Nice read on big cats in New England [“The Great Divide,” November/December], but:
I am a 78-year-old retired aerospace research scientist and Connecticut native who has spent thousands of hours in the mountains of Vermont, Maine, New Hampshire, and Massachusetts. About 15 years ago near our property in Whitefield, New Hampshire, I observed through my very high-powered rifle scope a large black bear coming down a logging road and flipping rotted logs to feed on grubs. The bear moved on, and within a few minutes, what comes into view at 100 yards but a mountain lion—in real life! It sniffed around the logs before heading off on a path away from the bear’s route.
Sorry, but mountain lions are here, just secluded.
Ben Granatek Hillsborough, New Hampshire
A Model New Englander
We’d like to join in with those who welcomed the return of Ben Hewitt’s family adventures [“Life in the Kingdom”]. But we also have a unique insight into how the Yankee columnist spent some of his time this summer. Ben generously agreed to appear in a fund-raising calendar to benefit the Varnum Memorial Library in Jeffersonville, Vermont. “Vermont Writers: Uncovered” features 13 authors and poets in tasteful nude art photos. Ben’s photo is sheer beauty for its simplicity: just a man and his chainsaw. The calendars can be found at varnumlibrary.org/writersuncovered; all proceeds benefit the library.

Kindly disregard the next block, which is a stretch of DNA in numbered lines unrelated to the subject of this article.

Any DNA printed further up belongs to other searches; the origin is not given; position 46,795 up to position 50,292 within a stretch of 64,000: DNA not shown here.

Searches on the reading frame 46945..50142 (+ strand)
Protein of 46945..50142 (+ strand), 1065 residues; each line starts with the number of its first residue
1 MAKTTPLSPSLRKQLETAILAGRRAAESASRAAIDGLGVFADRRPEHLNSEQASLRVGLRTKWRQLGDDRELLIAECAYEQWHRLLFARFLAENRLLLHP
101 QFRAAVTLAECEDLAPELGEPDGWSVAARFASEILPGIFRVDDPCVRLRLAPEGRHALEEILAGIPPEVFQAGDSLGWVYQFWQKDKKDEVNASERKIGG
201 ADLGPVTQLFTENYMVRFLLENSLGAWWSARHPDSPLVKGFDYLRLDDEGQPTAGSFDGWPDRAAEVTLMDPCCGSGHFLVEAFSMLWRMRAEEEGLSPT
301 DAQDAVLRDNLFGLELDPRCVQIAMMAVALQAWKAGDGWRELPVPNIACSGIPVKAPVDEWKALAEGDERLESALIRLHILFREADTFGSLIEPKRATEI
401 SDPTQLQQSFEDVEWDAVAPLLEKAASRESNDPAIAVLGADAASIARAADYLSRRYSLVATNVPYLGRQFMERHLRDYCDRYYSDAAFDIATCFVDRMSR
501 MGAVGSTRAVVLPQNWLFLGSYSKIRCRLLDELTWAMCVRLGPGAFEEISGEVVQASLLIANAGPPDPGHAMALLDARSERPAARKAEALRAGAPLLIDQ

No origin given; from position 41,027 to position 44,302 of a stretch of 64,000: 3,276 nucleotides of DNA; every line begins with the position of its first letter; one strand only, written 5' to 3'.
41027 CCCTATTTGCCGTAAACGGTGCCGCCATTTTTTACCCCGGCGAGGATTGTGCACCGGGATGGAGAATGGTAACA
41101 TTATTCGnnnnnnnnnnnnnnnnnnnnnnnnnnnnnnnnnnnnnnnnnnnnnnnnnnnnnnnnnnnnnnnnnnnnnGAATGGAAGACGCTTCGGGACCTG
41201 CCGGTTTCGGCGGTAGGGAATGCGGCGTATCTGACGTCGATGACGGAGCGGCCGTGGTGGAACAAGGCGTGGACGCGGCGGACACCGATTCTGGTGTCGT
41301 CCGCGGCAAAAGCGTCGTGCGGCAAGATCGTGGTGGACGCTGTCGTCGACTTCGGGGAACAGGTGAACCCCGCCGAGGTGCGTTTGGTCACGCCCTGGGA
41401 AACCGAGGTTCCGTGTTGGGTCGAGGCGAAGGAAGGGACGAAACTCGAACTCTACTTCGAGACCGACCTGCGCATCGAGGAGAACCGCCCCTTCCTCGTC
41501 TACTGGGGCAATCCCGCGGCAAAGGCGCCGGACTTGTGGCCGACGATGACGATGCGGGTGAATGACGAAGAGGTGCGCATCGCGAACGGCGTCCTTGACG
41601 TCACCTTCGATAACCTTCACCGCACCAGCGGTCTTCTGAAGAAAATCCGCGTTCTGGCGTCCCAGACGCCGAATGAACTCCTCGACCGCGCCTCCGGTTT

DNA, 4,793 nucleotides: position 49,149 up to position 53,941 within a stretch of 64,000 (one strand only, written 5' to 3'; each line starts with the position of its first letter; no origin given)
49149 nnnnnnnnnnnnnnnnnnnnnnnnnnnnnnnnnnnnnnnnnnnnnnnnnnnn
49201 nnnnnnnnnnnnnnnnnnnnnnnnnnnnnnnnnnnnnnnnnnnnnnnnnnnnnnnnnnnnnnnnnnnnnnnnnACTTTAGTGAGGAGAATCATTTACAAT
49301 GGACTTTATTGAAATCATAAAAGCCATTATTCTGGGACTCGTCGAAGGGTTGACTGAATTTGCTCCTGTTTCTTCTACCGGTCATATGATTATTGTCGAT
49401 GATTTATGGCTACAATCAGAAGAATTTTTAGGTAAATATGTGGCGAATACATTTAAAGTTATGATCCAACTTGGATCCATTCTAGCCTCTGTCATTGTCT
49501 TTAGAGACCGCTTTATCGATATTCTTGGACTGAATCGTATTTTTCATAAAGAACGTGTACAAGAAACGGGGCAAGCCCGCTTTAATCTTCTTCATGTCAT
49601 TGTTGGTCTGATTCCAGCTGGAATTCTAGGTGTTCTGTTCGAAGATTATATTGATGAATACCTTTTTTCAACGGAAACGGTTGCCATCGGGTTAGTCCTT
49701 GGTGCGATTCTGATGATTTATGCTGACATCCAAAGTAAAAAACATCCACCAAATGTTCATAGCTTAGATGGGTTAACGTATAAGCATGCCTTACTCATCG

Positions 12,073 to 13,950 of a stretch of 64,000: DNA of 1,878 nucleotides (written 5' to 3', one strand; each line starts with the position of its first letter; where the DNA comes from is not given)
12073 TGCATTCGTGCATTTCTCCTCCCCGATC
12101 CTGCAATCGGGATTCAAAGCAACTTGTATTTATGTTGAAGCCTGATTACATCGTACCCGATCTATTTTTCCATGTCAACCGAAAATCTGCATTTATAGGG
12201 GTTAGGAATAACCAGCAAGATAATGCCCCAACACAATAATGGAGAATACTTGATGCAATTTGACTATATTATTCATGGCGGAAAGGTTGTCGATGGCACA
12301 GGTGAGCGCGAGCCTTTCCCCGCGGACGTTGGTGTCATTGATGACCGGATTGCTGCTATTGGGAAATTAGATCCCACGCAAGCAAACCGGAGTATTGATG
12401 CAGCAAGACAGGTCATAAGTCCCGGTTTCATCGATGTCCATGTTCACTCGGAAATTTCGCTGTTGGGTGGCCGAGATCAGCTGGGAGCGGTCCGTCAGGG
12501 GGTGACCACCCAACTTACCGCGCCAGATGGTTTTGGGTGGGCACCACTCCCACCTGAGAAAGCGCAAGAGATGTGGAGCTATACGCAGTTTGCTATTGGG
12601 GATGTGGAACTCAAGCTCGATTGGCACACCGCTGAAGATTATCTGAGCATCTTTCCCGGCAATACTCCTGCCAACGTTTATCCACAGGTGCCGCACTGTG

Deb Krempecke East Johnson, Vermont
All in the Family
What a happy surprise to discover in the November/December issue [“The Poet’s Son”] that Ben Hewitt’s father, Geof, is the poet with whom I once exchanged poems, having found his books in a cottage in Harpswell, Maine, that we both had rented for many years. Geof’s poems inspired me to let that locale be my muse. I spent many hours on a rocky outcrop attempting in free verse to capture that magical place. Thank you, Yankee and Ben Hewitt, for this happy memory.
Linda Law Clemson, South Carolina
Turns out, two shops in Middlebury, Vermont, got mixed up in our November/December issue [“Could You Live Here?”]. So if you want to browse eclectic gifts from Vermont and beyond, stop into Sweet Cecily, but if you hanker for cheese, maple syrup, and hefty fudge samples, head down the street to Vermont’s Own Products. (Better yet: Visit both!)
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